Thomas Hovenden, Study for a Portrait of a Man

Graphite on paper
Credit Line
Woodmere Art Museum: Gift of Mr. Stiles Tuttle Colwill, 2018
18 in. x 15 in.

Primarily a painter of genre scenes and arranged compositions, Thomas Hovenden painted only a small number of portraits. He had planned to paint them when he was a young artist struggling to earn a living in Baltimore, but he could not get commissions. Then as his career moved forward, he developed a preference for domestic interior scenes. 

His best-known portraits are his 1882 depiction of his neighbor, Portrait of Samuel Jones, and his 1890 Portrait of Frank Hamilton Cushing, of his good friend and well-known ethnographer.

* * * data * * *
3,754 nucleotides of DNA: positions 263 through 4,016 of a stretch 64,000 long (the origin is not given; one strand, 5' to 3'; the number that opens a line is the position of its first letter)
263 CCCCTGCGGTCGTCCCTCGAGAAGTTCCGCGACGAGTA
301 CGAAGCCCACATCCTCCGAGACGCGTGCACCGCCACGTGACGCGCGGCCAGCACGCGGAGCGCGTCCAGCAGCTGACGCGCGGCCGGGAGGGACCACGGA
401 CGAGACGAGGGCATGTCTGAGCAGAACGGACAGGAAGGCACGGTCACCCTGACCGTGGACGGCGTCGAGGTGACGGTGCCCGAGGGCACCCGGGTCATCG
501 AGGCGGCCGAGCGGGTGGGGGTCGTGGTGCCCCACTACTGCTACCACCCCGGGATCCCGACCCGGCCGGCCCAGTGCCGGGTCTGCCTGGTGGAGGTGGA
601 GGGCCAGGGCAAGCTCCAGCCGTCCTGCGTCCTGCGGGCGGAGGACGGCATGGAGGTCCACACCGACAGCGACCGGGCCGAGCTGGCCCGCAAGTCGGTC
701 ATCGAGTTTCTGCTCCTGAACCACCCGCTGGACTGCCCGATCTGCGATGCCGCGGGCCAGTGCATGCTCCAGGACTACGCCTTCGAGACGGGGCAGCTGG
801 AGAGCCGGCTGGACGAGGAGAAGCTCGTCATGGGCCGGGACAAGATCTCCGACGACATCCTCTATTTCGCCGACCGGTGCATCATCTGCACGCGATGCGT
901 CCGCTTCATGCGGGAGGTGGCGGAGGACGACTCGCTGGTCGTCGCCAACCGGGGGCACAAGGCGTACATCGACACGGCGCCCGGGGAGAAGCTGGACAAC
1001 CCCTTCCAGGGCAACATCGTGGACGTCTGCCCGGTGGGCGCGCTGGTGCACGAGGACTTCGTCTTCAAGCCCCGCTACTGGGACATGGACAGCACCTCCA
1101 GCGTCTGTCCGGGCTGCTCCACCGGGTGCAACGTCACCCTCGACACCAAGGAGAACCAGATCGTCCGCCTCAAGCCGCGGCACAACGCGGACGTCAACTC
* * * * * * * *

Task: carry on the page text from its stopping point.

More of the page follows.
This drawing of an unknown man is a close study of the subject’s facial features. The model’s fashionable hairstyle, hint of a mustache, and shirt, jacket, and tie suggest that he was from the middle or upper class.

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